The Justice and Home Affairs Council will be held on 28 February 2008 in Brussels. My right honourable friend the Home Secretary, my honourable friend the Parliamentary Under-Secretary of State for the Home Office (Meg Hillier) and the Solicitor-General of Scotland (Frank Mulholland) will attend on behalf of the United Kingdom. As the provisional agenda stands, the following items will be discussed.
The council will start with a discussion of the draft Europol council decision, with the presidency aiming to gain consensus on a number of fundamental issues surrounding the funding of Europol and the application of privileges and immunities to Europol staff which are crucial to being able to adopt the council decision by June. The Government have concerns with the proposal to grant privileges and immunities to Europol working in joint investigation teams and are working to resolve this.
There will follow a discussion on common standards and procedures for returning illegally staying third-country nationals. The UK has not opted into this instrument.
We expect that the presidency will give a state of play report on the proposal for a directive on the protection of the environment through criminal law and the Commission will set out its plans concerning the proposal for a directive on ship-source pollution.
There will be an update from the presidency on the ratification of EU–US agreements on extradition and mutual legal assistance. These measures were signed in 2003 but have yet to enter into force pending the completion of implementation measures in member states, including in the UK.
There will be a discussion of the draft framework decision on combating terrorism in relation to scope and proportionality. The Government are broadly happy with the instrument as it stands. However, it has not yet cleared parliamentary scrutiny.
At the mixed committee with Norway, Iceland and Switzerland, the Commission will present a revised timetable for implementation of the second generation of the Schengen information system (SIS). This follows the discussion at the informal JHA Council in January, where Ministers discussed the fact that more time for testing was needed. The Government are keen to ensure that the Commission timetable is robust and evidence based.
This will be followed by a meeting of the council in mixed committee with Liechtenstein, where the group will discuss the amendment of the rules of procedure of the committee established between the European Union, the European Community and the Swiss Confederation concerning the latter’s association in the implementation, application and development of the Schengen acquis. An amendment to the rules of procedure is required to enable the Principality of Liechtenstein to also participate in the mixed committee following signature of the protocol concerning Liechtenstein’s accession to the Schengen area.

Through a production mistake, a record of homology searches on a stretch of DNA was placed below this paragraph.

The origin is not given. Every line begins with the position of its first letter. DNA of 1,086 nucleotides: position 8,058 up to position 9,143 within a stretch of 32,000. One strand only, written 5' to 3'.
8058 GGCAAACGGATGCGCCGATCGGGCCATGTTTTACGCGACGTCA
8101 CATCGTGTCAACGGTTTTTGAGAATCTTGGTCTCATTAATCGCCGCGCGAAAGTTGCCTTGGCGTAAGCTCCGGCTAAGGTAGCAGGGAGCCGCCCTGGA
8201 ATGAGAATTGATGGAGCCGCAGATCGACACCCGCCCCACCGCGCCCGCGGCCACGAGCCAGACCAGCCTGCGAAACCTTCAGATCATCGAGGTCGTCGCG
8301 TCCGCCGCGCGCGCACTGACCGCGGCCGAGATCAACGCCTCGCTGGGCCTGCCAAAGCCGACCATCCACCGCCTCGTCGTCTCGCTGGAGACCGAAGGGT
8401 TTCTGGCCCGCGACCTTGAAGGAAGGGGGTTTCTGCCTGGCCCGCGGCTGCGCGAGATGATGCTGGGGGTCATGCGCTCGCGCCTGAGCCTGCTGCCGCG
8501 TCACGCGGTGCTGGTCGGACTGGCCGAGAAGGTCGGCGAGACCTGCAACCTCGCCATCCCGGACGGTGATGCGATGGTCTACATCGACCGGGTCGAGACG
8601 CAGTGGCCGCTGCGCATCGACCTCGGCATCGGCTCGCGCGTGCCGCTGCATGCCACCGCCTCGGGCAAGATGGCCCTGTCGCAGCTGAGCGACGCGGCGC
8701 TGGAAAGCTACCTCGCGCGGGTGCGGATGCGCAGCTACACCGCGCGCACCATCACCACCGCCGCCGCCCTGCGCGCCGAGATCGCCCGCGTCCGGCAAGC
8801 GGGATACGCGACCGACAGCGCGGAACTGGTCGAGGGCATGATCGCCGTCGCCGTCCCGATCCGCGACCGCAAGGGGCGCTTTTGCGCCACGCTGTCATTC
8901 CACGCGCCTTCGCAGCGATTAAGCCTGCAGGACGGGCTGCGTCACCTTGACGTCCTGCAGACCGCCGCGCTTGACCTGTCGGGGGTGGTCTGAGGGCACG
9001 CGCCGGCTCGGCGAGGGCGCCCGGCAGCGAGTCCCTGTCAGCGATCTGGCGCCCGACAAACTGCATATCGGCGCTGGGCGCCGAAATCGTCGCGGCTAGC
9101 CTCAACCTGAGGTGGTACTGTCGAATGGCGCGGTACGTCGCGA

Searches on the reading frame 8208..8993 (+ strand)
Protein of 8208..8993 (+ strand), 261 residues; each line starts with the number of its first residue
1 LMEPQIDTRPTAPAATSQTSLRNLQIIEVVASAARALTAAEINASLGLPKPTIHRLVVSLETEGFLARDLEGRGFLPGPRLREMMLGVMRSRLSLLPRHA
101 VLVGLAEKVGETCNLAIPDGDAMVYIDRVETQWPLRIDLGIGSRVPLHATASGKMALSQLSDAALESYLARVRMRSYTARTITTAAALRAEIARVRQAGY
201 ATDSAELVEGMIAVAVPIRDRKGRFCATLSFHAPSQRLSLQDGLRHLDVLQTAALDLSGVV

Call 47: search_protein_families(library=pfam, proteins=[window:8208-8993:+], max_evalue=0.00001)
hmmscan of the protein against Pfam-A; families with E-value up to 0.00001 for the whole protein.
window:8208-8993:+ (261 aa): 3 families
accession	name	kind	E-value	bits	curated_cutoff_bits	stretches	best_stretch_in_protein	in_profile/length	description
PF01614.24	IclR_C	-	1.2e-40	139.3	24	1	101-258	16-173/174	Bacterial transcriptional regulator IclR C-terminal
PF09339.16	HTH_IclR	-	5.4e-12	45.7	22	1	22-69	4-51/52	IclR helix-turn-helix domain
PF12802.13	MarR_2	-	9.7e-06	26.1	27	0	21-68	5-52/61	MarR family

Over lunch Ministers will discuss the visa waiver Memorandum of Understanding (MOU). In 2007, the US authorities proposed amendments to the criteria for the US visa waiver programme; the UK has participated in the programme since its inception in 1986. The UK has a very significant interest in the proposed amendments because of the large amount of tourist and business traffic between the UK and the USA. The UK recognises and supports the need to improve the security of travel, but any amendments to the visa waiver program should be managed to ensure as little impact on legitimate travel between the UK and the USA as possible. Candidate countries for the visa waiver program have received a draft MOU from the US authorities which must be agreed and signed before they may join. Identical draft MOUs have been sent to other EU member states that currently participate in the programme and we are studying this document carefully. All existing members (including the UK) will be asked to sign the MOU in order to continue to participate in the visa waiver programme.
Also over lunch, Interior Ministers will discuss SIS II, the high-level contact group with the US on data protection and sharing and relations with the European Parliament.
Justice Ministers will discuss the Commission’s intention to create a forum for discussing EU justice policies and practice, for a first exchange of views. It is expected that they will also discuss the financing of e-justice projects and the need to give formal agreement to certain measures before the coming into force of the new treaty.